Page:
Driver Shortage Issue

Thinking About Training New Drivers

The, so-called, driver shortage issue comes from the way drivers are treated and regarded in the industry and in wider society. Another issue is the distinct lack of women working in the industry. An initiative, started by Volvo to help improve the driver’s lot aims to address the issue of getting more female truck drivers out on the highway armed with the skills the industry needs.


In looking into the overall question, one of the obvious issues in trying to develop an initiative to help was the lack of any real data on the subject. There is plenty of anecdotal talk about perceptions around drivers but very little cold hard fact.


Driver Shortage Issue


As a result, Volvo Boss, PeterVoorhoeve, commissioned a survey and report in collaboration with Clemenger BBDO. The report points to two basic issues, negative driver image and a lack of driver training.


“Truck driving is not perceived as a desirable profession due to being away from home, long hours, work/life balance, pay and negative perception in the media,” listed the report. “There are barriers for younger drivers, such as limited training opportunities, no nationally recognised qualification, high cost of obtaining a heavy vehicle licence, limited progression of licence classes and limited flexibility in work hours.


“Higher insurance premiums are creating a barrier for employers to employ younger drivers. There are barriers for female drivers, such as the lack of female-friendly amenities and limited flexible work hours for parents.”


The survey was carried out using Volvo’s database of key members of the industry. 20 in depth interviews took a snapshot of the situation and a further online survey of 547 people involved in the trucking industry, formed the data on which the report is based. Overall the survey received data relating to 34,000 drivers.


Finding a driver shortage will come as no surprise to anyone. Operators are reporting a shortage in both the quantity and quality of driver out there in the marketplace. They also identified the poor driver image as contribution to the paucity in the availability of quality drivers.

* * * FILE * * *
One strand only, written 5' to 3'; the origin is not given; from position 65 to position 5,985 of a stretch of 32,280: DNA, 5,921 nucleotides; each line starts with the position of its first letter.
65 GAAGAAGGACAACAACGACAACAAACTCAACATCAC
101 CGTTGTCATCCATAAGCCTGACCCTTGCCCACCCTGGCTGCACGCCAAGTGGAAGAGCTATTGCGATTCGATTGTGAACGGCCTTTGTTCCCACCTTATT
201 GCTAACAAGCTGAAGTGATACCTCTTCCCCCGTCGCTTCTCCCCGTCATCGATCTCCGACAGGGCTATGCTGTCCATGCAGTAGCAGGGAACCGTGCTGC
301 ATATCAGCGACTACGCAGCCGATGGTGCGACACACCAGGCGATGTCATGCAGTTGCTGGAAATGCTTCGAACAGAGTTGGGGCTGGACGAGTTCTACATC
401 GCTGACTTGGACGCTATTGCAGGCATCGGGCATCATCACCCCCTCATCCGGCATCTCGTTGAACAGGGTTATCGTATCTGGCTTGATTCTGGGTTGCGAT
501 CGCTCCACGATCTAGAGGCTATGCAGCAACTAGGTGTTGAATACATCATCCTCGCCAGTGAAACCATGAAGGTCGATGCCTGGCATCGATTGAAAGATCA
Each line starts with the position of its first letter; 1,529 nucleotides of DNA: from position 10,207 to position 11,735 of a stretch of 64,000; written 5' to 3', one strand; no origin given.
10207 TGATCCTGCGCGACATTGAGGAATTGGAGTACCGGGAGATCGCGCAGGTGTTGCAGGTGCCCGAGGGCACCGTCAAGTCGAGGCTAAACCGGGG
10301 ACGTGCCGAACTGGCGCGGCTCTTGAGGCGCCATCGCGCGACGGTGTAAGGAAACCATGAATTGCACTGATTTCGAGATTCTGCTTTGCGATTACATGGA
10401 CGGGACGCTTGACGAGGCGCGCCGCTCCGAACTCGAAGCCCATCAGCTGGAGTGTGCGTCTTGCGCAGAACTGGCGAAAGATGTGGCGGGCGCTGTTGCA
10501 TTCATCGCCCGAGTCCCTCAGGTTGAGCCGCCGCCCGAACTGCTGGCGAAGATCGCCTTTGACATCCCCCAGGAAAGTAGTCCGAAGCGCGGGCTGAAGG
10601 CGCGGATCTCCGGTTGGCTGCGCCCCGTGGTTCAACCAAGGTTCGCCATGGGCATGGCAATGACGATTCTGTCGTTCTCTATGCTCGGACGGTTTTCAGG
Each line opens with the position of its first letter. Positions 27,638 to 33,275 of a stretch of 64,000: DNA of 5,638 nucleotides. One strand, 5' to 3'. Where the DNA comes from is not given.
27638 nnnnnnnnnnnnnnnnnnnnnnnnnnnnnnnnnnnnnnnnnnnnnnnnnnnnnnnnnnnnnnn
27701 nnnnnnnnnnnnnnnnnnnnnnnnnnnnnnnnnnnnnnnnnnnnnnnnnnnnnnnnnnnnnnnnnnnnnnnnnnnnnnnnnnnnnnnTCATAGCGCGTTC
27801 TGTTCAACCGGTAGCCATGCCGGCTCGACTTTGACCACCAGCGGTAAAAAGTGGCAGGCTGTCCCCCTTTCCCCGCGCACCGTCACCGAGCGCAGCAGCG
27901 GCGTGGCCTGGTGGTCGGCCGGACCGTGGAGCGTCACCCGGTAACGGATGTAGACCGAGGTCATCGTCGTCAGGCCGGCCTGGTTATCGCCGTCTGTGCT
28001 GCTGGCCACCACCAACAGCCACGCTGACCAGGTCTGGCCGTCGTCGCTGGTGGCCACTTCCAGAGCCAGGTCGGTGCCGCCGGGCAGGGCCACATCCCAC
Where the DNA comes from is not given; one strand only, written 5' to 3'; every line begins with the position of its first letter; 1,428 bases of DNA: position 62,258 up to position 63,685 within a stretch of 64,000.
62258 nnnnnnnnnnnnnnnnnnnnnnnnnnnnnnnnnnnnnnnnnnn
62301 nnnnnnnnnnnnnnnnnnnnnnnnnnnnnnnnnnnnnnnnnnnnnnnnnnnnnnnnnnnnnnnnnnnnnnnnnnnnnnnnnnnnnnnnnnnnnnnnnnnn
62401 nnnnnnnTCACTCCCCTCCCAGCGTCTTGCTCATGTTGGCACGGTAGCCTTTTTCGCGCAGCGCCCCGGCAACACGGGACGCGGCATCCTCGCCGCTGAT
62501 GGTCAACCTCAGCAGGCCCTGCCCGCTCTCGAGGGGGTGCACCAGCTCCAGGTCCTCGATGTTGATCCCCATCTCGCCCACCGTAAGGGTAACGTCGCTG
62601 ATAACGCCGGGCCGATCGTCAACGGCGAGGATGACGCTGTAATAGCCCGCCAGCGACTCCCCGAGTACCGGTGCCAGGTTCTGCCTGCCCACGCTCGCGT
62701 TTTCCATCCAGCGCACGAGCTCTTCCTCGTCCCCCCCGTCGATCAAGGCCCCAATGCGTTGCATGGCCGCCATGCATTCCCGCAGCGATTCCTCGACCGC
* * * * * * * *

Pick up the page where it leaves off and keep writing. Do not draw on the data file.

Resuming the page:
Driver image does not reflect the modern professional truck driver, it is still stuck in the past. The gap between leaving school and actually being able to drive a truck for a living is also an issue. Long hours, stress, low pay and spending a lot of time away from home don’t help on this count either. The driver population was identified as being without diversity and with little inclusion.


Improvements to the situation and image include strict uniform codes like collared shirts, improving the quality and comfort of their trucks and working to improve internal company pride with internal awards and public recognition. Accountability for the drivers is on the increase, with electronic monitoring and positioning drivers as ambassadors for the company, better pay and promoting a better work/life balance.


Of those operators surveyed, the average number of drivers employed was nine. The average age came out at 47, with 15 per cent of drivers being under 30. 52 per cent of companies did not have a driver under 30. 24 per cent of those surveyed had a female driver.


46 per cent of firms say the are currently experiencing a driver shortage. 52 per cent are having problems attracting the quantity of drivers need, but 82 per cent report issues in attracting the right quality off driver. 90 per cent want better pathways for young people into trucking and 92 per cent call for the industry to improve driver image.


The negative image factor was identified by 88 per cent of respondents as a problem. 72 per cent reported being frustrated with the perception of driver image in those outside the transport industry.


A number of quotes from respondents are include in the report:

  • “At times treated like second class citizens.”
  • “Everyone thinks truck drivers are cowboys and are unsafe on the roads.”
  • “It is widely considered that it is an industry that accepts persons with a lower level of education and moral standards.”


There is also a profound belief the negative image of drivers effects the number of driver available, young people coming into the industry, the appeal of truck driving to women and the diversity in the workforce.


A story from the Pilbara with good news about driver training can be found in the next issue of Diesel.